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Tonight’s post is about an animal that should not be living in the Tucson area but nonetheless is. This is an immature Spiny-tailed Iguana.
I photographed it yesterday on the grounds of the Arizona-Sonora Desert Museum, where it and several others of the same species roam freely.
Spiny-tailed Iguanas are natives of coastal Mexico and Central America. They are not native to the United States and are certainly not a desert species. These reptiles are native inhabitants of temperate and subtropical forests.
So what are these big lizards (an adult can top out at over two feet long) doing living on the grounds of the Desert Museum? Well, apparently, about 40 years ago a few of them either escaped from captivity or were released on the museum grounds. They found aspects of the museum to be habitat to their liking — the museum has some irrigated forest habitat and a small riparian area — and they’ve lived on the grounds and prospered ever since.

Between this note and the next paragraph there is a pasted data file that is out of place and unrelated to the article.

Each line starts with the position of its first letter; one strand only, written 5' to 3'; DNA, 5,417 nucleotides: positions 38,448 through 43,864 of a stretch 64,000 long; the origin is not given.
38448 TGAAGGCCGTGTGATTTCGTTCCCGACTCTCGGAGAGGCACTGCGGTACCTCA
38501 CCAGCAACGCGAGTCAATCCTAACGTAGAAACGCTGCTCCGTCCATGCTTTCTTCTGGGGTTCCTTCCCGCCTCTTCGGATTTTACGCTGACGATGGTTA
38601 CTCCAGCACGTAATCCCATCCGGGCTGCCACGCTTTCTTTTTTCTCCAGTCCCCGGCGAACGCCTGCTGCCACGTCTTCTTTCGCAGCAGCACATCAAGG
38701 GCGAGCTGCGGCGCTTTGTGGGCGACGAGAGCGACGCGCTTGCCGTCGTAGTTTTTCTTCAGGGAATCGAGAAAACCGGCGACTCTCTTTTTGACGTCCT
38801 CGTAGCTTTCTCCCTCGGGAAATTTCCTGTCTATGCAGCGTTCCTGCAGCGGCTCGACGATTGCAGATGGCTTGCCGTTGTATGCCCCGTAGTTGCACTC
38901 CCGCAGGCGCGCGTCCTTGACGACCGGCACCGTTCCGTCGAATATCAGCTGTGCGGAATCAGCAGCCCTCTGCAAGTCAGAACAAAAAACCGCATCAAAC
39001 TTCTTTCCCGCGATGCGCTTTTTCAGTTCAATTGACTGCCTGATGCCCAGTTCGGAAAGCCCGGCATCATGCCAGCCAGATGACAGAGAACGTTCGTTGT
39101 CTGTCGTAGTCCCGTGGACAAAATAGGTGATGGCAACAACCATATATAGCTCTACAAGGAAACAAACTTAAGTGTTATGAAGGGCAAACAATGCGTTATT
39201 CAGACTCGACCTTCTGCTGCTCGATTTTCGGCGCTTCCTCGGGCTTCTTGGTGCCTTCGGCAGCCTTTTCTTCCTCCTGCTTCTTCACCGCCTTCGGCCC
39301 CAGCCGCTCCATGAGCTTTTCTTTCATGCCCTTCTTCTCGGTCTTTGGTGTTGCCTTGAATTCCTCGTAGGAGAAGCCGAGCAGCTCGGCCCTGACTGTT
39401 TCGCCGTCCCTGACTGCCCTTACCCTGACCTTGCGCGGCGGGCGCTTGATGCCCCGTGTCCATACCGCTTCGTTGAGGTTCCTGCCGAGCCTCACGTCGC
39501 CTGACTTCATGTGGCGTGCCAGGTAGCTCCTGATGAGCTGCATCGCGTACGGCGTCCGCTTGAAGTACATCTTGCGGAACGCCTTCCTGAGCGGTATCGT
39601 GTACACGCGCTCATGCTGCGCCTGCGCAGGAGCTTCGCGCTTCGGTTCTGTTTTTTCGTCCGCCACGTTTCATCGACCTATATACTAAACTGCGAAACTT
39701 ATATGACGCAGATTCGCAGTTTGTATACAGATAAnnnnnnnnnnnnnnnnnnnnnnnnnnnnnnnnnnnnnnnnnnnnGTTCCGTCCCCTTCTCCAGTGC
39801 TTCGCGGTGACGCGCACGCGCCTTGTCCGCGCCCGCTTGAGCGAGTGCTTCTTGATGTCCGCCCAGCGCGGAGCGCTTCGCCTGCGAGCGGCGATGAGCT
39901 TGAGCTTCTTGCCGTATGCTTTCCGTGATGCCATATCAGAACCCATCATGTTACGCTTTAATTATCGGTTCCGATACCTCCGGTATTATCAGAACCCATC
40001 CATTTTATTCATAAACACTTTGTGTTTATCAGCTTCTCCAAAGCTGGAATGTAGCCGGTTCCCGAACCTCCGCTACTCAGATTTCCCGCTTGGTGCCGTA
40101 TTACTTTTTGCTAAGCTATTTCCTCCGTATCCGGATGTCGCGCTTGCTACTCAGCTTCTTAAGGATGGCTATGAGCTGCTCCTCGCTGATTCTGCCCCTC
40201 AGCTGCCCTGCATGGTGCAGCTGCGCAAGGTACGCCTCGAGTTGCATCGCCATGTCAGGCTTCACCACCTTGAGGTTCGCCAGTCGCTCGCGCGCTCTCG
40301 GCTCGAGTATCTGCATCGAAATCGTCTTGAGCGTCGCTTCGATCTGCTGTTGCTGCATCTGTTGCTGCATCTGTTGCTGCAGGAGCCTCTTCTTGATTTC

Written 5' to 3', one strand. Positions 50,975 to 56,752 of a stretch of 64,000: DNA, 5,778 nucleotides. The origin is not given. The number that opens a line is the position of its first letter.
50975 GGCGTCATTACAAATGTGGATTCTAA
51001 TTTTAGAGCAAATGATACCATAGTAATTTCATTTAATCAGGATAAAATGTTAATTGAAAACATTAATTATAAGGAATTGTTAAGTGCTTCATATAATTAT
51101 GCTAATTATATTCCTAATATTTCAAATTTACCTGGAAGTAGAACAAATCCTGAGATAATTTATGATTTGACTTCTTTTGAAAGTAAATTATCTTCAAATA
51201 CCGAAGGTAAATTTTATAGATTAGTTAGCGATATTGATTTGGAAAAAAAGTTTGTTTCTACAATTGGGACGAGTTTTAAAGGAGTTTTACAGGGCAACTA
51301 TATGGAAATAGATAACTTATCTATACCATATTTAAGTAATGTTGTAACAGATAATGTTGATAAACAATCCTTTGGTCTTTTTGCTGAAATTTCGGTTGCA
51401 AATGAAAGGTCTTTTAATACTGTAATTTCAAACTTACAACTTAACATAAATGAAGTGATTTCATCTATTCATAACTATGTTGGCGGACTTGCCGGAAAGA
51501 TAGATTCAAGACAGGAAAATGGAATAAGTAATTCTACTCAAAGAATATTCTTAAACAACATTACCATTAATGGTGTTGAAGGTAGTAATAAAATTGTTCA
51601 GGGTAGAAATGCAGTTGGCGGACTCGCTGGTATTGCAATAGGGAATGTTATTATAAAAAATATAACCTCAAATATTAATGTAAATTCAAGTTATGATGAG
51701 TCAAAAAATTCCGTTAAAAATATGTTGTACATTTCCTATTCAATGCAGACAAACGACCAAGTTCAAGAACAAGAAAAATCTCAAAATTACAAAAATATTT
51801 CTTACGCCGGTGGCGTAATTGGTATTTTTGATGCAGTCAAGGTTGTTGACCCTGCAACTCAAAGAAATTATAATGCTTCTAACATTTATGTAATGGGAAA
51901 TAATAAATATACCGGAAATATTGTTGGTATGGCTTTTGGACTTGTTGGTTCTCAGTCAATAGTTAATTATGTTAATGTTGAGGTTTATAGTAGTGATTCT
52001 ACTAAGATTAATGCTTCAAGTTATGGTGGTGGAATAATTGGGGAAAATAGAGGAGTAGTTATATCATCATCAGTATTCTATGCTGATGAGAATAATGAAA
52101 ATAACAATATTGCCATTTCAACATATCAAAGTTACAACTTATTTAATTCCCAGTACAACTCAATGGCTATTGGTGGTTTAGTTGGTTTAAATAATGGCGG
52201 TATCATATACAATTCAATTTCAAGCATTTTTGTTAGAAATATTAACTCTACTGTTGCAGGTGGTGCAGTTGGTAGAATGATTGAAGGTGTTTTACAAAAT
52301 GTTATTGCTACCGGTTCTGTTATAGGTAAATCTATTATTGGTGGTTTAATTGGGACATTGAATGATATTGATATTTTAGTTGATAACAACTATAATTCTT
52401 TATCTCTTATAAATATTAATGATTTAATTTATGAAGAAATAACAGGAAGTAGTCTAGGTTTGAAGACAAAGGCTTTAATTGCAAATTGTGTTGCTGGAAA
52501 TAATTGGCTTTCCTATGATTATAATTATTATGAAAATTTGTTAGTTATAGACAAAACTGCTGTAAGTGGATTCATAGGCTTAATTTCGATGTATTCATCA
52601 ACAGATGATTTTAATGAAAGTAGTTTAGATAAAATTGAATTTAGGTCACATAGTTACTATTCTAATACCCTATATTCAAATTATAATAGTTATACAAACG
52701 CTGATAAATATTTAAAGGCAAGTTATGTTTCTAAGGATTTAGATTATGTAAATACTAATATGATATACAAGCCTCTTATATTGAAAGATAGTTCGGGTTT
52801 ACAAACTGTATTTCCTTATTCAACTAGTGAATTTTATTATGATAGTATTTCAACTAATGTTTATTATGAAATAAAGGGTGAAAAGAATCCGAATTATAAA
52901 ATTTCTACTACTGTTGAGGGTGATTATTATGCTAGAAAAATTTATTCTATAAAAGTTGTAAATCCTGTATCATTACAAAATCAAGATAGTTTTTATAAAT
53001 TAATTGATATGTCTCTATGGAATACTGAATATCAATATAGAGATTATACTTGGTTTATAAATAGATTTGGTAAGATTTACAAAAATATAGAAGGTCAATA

The individual depicted here is a youngster, perhaps no more than a year or two old. It is about 16 inches long. Adults are not only much longer but much heavier than this individual. These iguanas are omnivores, but they especially like succulent plant matter. They are completely harmless to people. This one obviously is used to heavy human traffic on the museum grounds because it completely ignored me. I approached it as closely as about two feet in order to photograph it and it showed not the least concern, although it definitely kept an eye on me.
Photos made with a Canon 5Diii, 180 f3.5L Macro Lens, assisted by Canon 600EX-RT Speedlite. All images made at M setting The first image was shot at ISO 125, f13 @ 1/160. The second and fourth images were shot at ISO 250, f16 @ 1/160. The third image was shot at ISO 250, f13 @ 1/160.